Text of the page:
If you want to follow along outside of the SOAN Blog – feel free to visit my personal Watson blog at

Dank je wel! Gracias!

Sam (:

Professor Glover’s Summer Trip to China

Professor Glover graciously provided this detailed description of her fascinating summer trip to China. Read on!


With students in Professor Sean Wang’s English interpretation class, FNU

Shortly after submitting grades for spring 2019, I headed to China for nearly a month’s worth of professional exchange and study-abroad preparations. Several years ago a faculty exchange program between Puget Sound and Fujian Normal University (FNU), in Fuzhou, was established. The idea with the program is to promote linkages and synergy between our two universities via faculty visits related to teaching and research projects. In addition to participation in this program, I wanted to get a few things set for my short-term study-abroad program to China next spring (more on that below and in a future post).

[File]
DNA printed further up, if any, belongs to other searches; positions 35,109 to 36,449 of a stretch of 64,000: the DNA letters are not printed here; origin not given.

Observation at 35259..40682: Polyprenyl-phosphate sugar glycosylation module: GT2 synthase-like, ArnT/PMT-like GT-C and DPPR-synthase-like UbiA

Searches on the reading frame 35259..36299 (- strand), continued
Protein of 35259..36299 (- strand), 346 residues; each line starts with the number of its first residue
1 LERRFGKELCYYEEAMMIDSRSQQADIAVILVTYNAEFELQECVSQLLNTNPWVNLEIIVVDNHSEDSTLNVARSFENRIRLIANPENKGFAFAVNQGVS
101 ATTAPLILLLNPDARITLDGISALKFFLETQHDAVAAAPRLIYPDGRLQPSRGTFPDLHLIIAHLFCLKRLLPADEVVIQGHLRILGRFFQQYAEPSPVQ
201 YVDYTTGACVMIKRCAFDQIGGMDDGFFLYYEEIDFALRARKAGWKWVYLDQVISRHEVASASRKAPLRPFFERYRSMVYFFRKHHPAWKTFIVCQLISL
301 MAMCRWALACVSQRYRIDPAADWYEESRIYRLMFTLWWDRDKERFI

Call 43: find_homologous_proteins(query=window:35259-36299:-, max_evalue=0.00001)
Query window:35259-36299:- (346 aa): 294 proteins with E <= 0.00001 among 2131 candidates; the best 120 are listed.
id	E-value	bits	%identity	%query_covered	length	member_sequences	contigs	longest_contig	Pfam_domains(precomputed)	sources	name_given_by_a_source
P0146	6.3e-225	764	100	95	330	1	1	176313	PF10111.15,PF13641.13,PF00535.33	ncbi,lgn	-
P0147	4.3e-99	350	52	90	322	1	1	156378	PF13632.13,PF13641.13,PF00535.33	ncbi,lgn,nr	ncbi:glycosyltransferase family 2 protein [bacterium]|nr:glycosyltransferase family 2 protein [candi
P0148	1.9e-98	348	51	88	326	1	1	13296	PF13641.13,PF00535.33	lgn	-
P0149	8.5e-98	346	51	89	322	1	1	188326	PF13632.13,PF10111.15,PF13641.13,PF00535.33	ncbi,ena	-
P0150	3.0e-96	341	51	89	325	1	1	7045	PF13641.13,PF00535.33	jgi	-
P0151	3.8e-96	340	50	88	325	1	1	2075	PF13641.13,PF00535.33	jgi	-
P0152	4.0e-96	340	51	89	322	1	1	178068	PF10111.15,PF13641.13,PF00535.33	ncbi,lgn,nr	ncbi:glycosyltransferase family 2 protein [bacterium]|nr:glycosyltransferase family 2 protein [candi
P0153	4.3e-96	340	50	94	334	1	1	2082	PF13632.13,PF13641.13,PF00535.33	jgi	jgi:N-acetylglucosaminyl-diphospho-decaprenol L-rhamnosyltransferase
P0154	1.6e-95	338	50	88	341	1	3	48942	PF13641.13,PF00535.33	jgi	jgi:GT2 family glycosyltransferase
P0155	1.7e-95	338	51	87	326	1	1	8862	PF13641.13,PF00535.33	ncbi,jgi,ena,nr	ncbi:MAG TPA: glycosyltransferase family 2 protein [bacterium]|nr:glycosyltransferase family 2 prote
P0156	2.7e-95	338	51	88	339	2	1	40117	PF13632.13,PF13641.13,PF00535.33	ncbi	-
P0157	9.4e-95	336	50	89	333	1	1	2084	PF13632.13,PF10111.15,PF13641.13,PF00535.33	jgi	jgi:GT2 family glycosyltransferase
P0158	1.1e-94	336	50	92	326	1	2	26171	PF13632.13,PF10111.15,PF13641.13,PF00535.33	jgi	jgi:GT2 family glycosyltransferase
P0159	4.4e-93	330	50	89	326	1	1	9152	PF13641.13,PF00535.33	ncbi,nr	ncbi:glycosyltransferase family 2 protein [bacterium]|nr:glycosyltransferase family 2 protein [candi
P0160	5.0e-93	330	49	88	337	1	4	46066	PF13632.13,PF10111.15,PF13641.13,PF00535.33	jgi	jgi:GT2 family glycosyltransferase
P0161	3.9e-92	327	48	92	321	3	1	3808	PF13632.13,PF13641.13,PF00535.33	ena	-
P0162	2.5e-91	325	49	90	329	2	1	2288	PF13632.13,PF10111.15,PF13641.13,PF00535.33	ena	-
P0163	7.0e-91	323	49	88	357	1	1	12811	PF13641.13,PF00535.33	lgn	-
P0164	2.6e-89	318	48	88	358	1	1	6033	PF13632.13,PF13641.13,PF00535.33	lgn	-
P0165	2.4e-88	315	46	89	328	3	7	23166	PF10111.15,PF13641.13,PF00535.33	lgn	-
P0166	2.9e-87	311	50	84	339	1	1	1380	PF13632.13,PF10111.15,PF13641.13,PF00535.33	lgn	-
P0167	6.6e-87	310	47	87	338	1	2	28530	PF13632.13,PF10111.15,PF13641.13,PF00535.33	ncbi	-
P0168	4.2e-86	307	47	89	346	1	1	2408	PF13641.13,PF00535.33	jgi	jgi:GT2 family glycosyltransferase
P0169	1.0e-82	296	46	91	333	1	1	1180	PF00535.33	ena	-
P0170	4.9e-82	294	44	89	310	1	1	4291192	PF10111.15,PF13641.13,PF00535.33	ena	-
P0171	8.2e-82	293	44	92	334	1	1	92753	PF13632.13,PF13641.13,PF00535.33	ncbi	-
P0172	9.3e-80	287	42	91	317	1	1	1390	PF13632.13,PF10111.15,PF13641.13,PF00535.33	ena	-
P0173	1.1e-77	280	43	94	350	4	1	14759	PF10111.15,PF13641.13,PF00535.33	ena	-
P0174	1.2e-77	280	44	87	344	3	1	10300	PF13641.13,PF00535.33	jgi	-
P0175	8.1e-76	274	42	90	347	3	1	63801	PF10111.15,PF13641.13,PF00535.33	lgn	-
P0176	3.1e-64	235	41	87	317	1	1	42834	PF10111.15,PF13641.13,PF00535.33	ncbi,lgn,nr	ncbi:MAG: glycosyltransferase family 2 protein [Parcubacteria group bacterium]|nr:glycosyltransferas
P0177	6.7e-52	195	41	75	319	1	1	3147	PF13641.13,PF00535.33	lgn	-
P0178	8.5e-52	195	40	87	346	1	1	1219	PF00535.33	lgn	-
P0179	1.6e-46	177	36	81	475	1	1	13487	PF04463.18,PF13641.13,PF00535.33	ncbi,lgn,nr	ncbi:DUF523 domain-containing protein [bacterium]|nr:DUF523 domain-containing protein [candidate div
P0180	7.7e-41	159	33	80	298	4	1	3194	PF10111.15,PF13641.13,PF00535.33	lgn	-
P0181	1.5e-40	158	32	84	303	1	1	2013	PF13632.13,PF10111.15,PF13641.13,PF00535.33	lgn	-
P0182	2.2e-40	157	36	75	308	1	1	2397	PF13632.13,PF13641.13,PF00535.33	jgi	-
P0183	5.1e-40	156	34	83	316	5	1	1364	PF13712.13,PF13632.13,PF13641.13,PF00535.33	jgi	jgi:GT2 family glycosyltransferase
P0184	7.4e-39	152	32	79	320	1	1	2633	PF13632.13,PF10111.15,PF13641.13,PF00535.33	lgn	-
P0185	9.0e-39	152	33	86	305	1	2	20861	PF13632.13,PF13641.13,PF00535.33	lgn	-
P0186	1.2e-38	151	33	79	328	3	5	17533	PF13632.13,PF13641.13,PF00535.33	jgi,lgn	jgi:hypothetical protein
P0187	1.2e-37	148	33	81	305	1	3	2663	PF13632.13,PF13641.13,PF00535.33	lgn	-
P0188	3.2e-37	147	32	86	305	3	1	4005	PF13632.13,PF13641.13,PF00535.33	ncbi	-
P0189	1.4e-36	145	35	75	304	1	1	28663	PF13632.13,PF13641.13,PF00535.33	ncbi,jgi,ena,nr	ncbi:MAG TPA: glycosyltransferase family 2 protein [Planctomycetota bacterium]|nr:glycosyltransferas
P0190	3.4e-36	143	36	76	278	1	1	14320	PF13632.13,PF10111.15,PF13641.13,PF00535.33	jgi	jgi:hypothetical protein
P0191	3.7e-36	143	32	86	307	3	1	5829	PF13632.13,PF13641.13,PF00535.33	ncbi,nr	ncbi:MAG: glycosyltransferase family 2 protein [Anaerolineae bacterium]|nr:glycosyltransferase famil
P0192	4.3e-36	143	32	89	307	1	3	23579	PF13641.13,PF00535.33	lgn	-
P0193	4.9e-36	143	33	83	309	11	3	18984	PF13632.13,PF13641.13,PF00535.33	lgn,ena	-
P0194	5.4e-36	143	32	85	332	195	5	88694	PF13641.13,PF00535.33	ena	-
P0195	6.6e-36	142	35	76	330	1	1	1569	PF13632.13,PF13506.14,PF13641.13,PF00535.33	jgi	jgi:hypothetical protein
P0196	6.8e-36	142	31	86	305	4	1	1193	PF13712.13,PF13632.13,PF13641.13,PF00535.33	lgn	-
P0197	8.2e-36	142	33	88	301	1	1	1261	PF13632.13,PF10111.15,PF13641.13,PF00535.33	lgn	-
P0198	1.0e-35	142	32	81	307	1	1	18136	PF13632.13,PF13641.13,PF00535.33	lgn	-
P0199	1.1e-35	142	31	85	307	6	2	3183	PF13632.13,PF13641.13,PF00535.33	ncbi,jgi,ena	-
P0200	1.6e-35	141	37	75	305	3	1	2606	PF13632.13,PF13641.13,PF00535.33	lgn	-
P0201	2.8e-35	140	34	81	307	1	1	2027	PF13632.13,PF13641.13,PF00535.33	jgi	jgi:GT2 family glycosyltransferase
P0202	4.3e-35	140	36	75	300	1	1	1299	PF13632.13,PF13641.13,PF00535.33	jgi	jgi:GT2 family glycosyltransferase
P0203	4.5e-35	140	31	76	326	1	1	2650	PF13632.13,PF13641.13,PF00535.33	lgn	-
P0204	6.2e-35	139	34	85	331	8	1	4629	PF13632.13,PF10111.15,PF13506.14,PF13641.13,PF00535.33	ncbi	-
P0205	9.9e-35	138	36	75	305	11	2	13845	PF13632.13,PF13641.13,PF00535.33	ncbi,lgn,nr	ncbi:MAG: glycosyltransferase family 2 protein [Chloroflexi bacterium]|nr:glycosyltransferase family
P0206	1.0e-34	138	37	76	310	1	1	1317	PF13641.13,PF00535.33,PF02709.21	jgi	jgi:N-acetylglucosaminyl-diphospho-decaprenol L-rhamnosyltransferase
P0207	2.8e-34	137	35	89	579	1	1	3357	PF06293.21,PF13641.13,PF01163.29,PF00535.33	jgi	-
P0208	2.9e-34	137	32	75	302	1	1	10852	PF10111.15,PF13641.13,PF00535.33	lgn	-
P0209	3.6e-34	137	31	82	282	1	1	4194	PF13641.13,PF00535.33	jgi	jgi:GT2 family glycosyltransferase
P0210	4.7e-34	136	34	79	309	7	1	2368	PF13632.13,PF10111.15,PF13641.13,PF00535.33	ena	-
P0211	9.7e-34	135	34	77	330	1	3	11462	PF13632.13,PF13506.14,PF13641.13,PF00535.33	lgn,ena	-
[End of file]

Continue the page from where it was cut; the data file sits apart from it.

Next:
I sat in on a medicinal plant chemistry class at Fujian University of Traditional Chinese Medicine

In Fuzhou I gave three lectures during the time I was there. Two of these talks were at Fujian Normal University, in the English interpretation program of the College of Foreign Languages. One talk was on my research on Tibetan medicine, and the other was on teaching my SSi1 117 class (People, Plants, and Animals). I spoke in English while two graduate students took turns interpreting into Mandarin. I must say that their translations were quite impressive. I was asked to share my PowerPoint beforehand, and I know that the students worked hard the days before my talk (looking up terms they were not familiar with, and making notes to themselves for the live translation). But I also know that I spoke spontaneously and entertained questions and the interpreters did a fine job. I speak Mandarin, so I understood what was transpiring. I also have over 20 years of experience in China, and have heard a lot of poor English translations; the accomplished students at FNU are a sign of changing times but also diligent training by the institution.